Effect of exercise training on quality of life in multiple sclerosis: A meta-analysis

Robert W. Motl, J. L. Gosney

Research output: Contribution to journalReview articlepeer-review


Using meta-analytic procedures, this study examined the overall effect of exercise training interventions on quality of life (QOL) among individuals with multiple sclerosis (MS). We searched MEDLINE, PSYCHINFO and CURRENT CONTENTS PLUS for the period of 1960 to November 2006 using the key words exercise, physical activity and physical fitness in conjunction with QOL and MS. We further conducted a manual search of bibliographies of the retrieved papers as well as literature reviews and contacted study authors about additional studies. Twenty-five journal articles were located and reviewed, and only 13 provided enough data to compute effect sizes expressed as Cohen's d. One hundred and nine effect sizes were retrieved from the 13 studies with 484 MS participants and yielded a weighted mean effect size of g = 0.23 (95% Cl = 0.15, 0.31). There were larger effects associated with MS-specific measures of QOL and fatigue as an index of QOL. The nature of the exercise stimulus further influenced the magnitude of the mean effect size. The cumulative evidence supports that exercise training is associated with a small improvement in QOL among individuals with MS.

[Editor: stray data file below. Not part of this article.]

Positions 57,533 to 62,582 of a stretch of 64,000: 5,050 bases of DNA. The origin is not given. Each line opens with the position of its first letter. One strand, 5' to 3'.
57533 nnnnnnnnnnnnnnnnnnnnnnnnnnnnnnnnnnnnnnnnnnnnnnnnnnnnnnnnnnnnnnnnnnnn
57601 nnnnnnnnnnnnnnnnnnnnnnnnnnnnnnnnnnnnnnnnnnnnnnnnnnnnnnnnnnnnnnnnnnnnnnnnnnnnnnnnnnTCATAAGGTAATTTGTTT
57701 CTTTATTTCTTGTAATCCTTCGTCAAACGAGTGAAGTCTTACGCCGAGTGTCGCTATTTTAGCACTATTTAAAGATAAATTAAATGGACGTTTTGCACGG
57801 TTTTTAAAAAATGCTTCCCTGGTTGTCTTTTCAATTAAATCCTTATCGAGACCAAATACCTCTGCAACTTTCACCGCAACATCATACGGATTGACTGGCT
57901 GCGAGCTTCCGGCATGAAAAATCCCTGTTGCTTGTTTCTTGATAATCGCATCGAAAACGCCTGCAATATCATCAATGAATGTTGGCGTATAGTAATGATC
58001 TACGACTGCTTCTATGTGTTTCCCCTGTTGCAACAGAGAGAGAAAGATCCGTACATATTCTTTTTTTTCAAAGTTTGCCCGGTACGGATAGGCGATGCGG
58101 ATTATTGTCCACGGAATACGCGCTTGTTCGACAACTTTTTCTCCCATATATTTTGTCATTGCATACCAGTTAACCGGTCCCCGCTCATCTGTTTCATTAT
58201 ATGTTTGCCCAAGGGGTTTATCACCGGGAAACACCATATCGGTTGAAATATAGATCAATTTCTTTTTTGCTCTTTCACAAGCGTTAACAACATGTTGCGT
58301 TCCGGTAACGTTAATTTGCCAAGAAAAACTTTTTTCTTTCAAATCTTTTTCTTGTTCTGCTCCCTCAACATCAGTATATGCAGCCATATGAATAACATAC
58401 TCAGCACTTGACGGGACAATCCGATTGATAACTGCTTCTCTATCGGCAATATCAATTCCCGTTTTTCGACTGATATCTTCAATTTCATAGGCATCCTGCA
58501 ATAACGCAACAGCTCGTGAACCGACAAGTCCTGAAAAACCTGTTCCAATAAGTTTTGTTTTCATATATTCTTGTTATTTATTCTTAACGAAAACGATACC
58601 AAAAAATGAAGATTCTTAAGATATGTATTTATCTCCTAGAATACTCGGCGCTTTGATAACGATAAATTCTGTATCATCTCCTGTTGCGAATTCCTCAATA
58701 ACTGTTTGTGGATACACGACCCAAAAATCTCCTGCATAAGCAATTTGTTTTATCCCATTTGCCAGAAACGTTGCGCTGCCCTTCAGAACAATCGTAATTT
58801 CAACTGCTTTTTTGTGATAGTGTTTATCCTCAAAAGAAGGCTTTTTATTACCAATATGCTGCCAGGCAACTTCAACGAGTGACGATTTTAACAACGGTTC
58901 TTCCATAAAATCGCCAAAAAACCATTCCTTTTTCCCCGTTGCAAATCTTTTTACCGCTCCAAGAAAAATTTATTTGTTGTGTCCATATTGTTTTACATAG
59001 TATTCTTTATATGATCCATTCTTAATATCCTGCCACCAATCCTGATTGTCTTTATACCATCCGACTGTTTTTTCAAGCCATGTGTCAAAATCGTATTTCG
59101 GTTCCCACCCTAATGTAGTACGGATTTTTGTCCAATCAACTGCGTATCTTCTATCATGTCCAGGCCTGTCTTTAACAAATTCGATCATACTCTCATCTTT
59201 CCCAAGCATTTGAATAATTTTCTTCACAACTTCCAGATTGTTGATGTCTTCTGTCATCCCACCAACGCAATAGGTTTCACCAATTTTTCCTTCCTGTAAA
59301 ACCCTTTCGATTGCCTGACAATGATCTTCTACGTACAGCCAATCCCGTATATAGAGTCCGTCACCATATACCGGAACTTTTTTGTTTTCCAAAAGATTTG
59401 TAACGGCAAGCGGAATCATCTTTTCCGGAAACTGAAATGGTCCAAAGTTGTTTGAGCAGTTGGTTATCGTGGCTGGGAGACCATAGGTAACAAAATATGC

Original languageEnglish (US)
Pages (from-to)129-135
Number of pages7
JournalMultiple Sclerosis
Issue number1
StatePublished - Jan 1 2008


  • Exercise training
  • Fatigue
  • Multiple sclerosis
  • Physical activity
  • Quality of life

ASJC Scopus subject areas

  • Neurology
  • Clinical Neurology


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